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*Starred Review* The second of the projected 10 volumes of the Malazan Book of the Fallen raises the stakes set by Gardens of the Moon [BKL My 15 04]. From the Holy Desert Raraku, in the land of the Seven Cities, the seer Sha'ik sends her followers out on a holy war known as the Whirlwind. It bears more than a passing resemblance to the current violent Islamic jihad, but Erikson's scholarship is sufficiently thorough to enable him to avoid simpleminded likeness making. His imagination is also sufficient to bring the setting of the Seven Cities vividly to life, although his realism is rather literally gritty, including a great deal of sand and gravel that will inevitably recall for some readers a country in which American troops are now fighting. The opposition to the Whirlwind is varied but includes the inevitable mercenaries, limned in the manner that stems from David Drake's sf and in fantasy is practiced particular skillfully by Glen Cook. Erikson is making his dark characters and grisly battles very much his own, however, and fantasy readers with a strong appetite for world building and action ought to enjoy his efforts. Whether they'll stay for all 10 volumes is another matter, but so far, so good. Roland Green
Copyright American Library Association. All rights reserved --This text refers to an out of print or unavailable edition of this title.
"Give me the evocation of a rich, complex and yet ultimately unknowable other world, with a compelling suggestion of intricate history and mythology and lore. Give me mystery amid the grand narrative. Give me a world in which every sea hides a crumbled Atlantis, every ruin has a tale to tell, every mattock blade is a silent legacy of struggles unknown. Give me, in other words, the fantasy work of Steven Erikson. Erikson is a master of lost and forgotten epochs, a weaver of ancient epics on a scale that would approach absurdity if it wasn't so much fun."--Andrew Leonard, Salon.com on The Malazan Book of the Fallen
"Steven Erikson afflicts me with awe. Vast in scope, almost frighteningly fecund in imagination, and rich in sympathy, his work does something that only the rarest of books can manage: it alters the reader's perceptions of reality."--Stephen R. Donaldson on Deadhouse Gates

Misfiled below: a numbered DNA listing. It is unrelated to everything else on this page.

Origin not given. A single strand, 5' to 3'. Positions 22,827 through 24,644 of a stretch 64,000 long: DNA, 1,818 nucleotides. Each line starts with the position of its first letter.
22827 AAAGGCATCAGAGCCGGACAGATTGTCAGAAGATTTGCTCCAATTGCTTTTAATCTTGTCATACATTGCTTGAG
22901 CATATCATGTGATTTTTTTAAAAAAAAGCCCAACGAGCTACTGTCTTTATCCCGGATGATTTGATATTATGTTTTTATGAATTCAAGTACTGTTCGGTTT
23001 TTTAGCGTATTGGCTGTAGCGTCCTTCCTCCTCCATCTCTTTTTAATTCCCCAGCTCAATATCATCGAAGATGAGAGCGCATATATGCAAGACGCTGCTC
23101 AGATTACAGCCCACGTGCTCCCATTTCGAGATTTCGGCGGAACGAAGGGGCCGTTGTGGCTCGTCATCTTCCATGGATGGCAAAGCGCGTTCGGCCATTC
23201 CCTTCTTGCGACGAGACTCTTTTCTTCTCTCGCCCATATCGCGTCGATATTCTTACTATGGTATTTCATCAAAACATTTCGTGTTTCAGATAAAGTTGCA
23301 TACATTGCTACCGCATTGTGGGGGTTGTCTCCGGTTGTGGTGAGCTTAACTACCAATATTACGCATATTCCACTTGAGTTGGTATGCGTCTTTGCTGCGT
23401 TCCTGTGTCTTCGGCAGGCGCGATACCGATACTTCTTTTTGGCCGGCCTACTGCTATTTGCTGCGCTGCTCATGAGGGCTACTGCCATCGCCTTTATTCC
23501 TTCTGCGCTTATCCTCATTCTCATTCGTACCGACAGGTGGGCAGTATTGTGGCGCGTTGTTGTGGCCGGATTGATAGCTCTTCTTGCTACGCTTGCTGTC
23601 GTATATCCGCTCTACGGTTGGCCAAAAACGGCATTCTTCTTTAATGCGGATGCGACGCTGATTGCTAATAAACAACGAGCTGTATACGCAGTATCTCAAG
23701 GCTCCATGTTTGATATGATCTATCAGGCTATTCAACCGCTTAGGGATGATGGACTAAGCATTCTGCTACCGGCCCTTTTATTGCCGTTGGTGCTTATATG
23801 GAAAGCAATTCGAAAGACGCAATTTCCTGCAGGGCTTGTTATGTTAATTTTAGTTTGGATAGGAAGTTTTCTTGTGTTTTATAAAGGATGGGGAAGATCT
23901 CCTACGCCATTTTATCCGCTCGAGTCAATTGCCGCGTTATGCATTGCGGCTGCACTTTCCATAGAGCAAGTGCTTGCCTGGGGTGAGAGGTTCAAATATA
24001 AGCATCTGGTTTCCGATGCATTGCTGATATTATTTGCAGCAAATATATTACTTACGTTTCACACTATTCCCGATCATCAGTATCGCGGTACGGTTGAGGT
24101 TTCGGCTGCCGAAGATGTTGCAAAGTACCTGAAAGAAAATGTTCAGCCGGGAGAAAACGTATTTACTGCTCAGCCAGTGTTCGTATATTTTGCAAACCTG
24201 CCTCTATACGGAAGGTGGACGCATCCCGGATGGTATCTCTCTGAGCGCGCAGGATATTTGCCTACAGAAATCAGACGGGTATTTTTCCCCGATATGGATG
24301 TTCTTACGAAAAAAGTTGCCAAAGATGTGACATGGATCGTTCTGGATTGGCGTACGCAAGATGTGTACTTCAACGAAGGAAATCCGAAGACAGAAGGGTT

"I stand slack-jawed in awe of The Malazan Book of the Fallen. This masterwork of imagination may be the high water mark of epic fantasy. This marathon of ambition has a depth and breadth and sense of vast reaches of inimical time unlike anything else available today. The Black Company, Zelazny's Amber, Vance's Dying Earth, and other mighty drumbeats are but foreshadowings of this dark dragon's hoard."--Glen Cook on The Malazan Book of the Fallen
"One of the best fantasy novels of the year."--SF Site on Deadhouse Gates
"Rare is the writer who so fluidly combines a sense of mythic power and depth of world, with fully realized characters and thrilling action, but Steven Erikson manages it spectacularly. The books are reminiscent of Tolkein's scope, Zelazny's cleverness and wit, and Donaldson's brooding atmospherics; yet all combined with dazzling talent into a narrative flow that keeps the reader turning pages. Some writers open windows on worlds, Erikson opens worlds and makes them so real, so magical, you're not sure if you can escape-and I don't want to."-Michael A. Stackpole on Deadhouse Gates
"Such is the impact of the first book in Erikson's monumental Malazan saga, Gardens of the Moon, that the achievement of this sequel is doubly surprising. Not only is the vigour and sweep of the earlier book effortlessly captured, the complex plot is simultaneously deepened and accelerated, with a grasp of tempo that has the reader inexorably gripped . . . Roll on, book three!"-The Good Book Guide on Deadhouse Gates "Gripping, fast-moving, delightfully dark, with a masterful and unapologetic brutality reminiscent of George R. R. Martin. Steven Erikson brings a punchy, mesmerizing writing style into the genre of epic fantasy, making an indelible impression. Utterly engrossing."--Elizabeth Haydon on Deadhouse Gates
Rich, complex...Erikson is a master of lost and forgotten epochs. (Andrew Leonard Salon 20050717)
Vast in scope, almost frighteningly fecund in imagination, and rich in sympathy. (Stephen R. Donaldson 20050717)
This masterwork of imagination may be the high water mark of epic fantasy. (Glen Cook 20050717)
One of the best fantasy novels of the year. (SF Site 20050717)
Reminiscent of Tolkein''s scope, Zelazny''s cleverness and wit, and Donaldson''s brooding atmospherics. (Michael A. Stackpole )
Gripping, fast-moving, delightfully dark, with a masterful and unapologetic brutality reminiscent of George R. R. Martin... Utterly engrossing. (Elizabeth Haydon )
In the vast dominion of Seven Cities, in the Holy Desert Raraku, the seer Sha'ik and her followers prepare for the long-prophesied uprising known as the Whirlwind. Unprecedented in size and savagery, this maelstrom of fanaticism and bloodlust will embroil the Malazan Empire in one of the bloodiest conflicts it has ever known, shaping destinies and giving birth to legends . . .
Set in a brilliantly realized world ravaged by dark, uncontrollable magic, this thrilling novel of war, intrigue and betrayal confirms Steven Erikson as a storyteller of breathtaking skill, imagination and originality--the author who has written the first great fantasy epic of the new millennium.